It’s startling how easy it can be to slide into lives that have been built for us without considering the lives we can build for ourselves. Guardians of the Galaxy Vol. 2 is heavily concerned with the temptation to walk into a prescribed life and the struggle between that temptation and the admittedly daunting, perhaps impossible pursuit of building a life that is entirely your own.
Vol. 2 finds the Guardians more or less gelling as a unit, working odd jobs across the titular galaxy when, in the span of an hour or so, some provoked customers put them in their sights and a space weirdo with a beard (Snake Plissken) shows up claiming to be Star Lord/Peter Quill’s father. What follows is a hilarious and exciting look at the multitude of easier lives the Guardians could be living and the lives they are living, be it by choice or circumstance.
Amongst the plethora of revelations regarding Star-Lord’s past is a tailor-made life ready for Quill to slip into like a cozy leather glove. He’s given the option to leave the trials and tribulations of a space outlaw behind for a life that would, if nothing else, require substantially less effort. But the promise of an easier life is also the promise of a life far less his own.
Rocket, having essentially chosen to build a life for himself by standing around like a jackass with the rest of the Guardians in the first film, finds himself struggling with the intricacies that entails, primarily the consideration of others’ thoughts, feelings and opinions. Rocket finds his life to be anything but the stock option for a mutilated, sentient raccoon, but rising above his circumstances has proven to be a balancing act between fulfillment and responsibility, and Rocket is very much still mulling over which carries more weight to him, because at the end of the day being part of a family can be harder than being a loner.
Gamora and her sister Nebula were not only presented with a prescribed life, they were crammed into it, and they both carry the scars to prove it. Drax had built a life that, by all indications, was his own before it was destroyed. All three characters find themselves tasked with starting anew and determining not only how much energy and heart to put into a second go, but which direction to go in.
And then there’s Baby Groot (Dominic “XXX” Toretto). Not just hilarious, not just adorable, Baby Groot is essentially a blank canvas, taking queues on how to live it’s (?) life from these various entities all struggling to determine how they will live their own lives. Baby Groot stands on the precipice of the journey the rest of the characters are already travailing to varying degrees of success.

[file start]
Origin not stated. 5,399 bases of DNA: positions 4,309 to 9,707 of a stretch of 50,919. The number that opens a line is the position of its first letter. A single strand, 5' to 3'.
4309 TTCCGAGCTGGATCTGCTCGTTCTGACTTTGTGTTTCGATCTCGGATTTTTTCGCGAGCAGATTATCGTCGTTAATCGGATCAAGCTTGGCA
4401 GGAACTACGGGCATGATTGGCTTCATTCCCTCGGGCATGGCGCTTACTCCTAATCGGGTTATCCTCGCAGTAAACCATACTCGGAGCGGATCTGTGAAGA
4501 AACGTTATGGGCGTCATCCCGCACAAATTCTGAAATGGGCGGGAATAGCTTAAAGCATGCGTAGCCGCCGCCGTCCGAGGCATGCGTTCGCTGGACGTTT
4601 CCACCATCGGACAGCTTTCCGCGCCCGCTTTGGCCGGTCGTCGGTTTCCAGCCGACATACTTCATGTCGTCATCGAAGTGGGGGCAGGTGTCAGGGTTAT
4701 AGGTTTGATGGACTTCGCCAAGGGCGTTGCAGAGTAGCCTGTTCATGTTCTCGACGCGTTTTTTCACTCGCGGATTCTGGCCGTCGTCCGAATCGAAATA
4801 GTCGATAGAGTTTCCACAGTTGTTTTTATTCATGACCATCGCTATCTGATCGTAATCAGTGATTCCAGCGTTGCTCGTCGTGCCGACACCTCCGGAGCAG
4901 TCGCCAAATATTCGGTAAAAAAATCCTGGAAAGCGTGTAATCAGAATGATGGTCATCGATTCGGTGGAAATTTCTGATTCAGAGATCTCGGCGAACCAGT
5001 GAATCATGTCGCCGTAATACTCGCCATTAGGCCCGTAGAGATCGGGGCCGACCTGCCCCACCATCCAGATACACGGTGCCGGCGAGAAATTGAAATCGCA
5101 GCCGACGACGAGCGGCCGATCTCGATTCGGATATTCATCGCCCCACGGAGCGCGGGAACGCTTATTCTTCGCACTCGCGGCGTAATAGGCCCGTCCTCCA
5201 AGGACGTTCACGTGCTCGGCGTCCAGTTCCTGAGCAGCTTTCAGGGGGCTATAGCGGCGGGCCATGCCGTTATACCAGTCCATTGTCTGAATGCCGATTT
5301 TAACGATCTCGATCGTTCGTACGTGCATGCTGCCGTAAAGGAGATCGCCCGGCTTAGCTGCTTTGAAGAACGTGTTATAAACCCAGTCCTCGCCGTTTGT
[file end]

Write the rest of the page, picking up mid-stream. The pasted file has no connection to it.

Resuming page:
Most interesting, however, is the conflicted story of Yondu. In Vol. 2 we learn that Yondu’s gang, The Ravagers, are something of a redheaded stepchild to the larger, proper Ravager horde, but due to decisions in Yondu’s past he and his gang were excommunicated in disgrace. Yondu then becomes the epitome of living life your way, and he’s suffered for it, perhaps deservedly so. But the same choices that make Yondu’s life utterly his own are the ones that have made his life difficult. His is not a lot the audience is likely to find themselves yearning for. He’s denied himself the life he could have lived had he conformed with The Ravagers, and in turn he’s endured hardship, but he may have also reaped rewards far greater than he ever could have otherwise. Yondu, and Michael Rooker’s excellent performance, is at once this film’s emotional and intellectual center, a sort of living thesis statement: living life off the beaten path can be as punishing as it can be fulfilling.
With that in mind it’s no coincidence that antagonism takes the shape of The Sovereign in Vol. 2. They’re a species of fancy gold people who take pride in being genetically designed to fulfill specific sociological needs. Their lives are determined before they are even conceived. Theirs is an antagonism that exists in an echo chamber. It’s the evil of uniformity, and of justifying the righteousness of said uniformity with numbers or might.
If the evil here is conformity and complacency, then it is also no coincidence that the film is absolutely hilarious. What is humor but the upending of expectations? What is a quip but an off-color attack on the golden status quo? Guardians of the Galaxy Vol. 2 is a tale in which the villainy of homogeny can only be thwarted by the heroism of being an utter smartass.
Guardians of the Galaxy gave us a cast of lovable misfits and outcasts. Vol. 2 explores why they are misfits and outcasts not just in their own societies but in their very souls. Ultimately, it suggests that maybe that decision to seek out a different life, to become a misfit in spite of the challenges living against the grain presents, is what makes these characters heroic.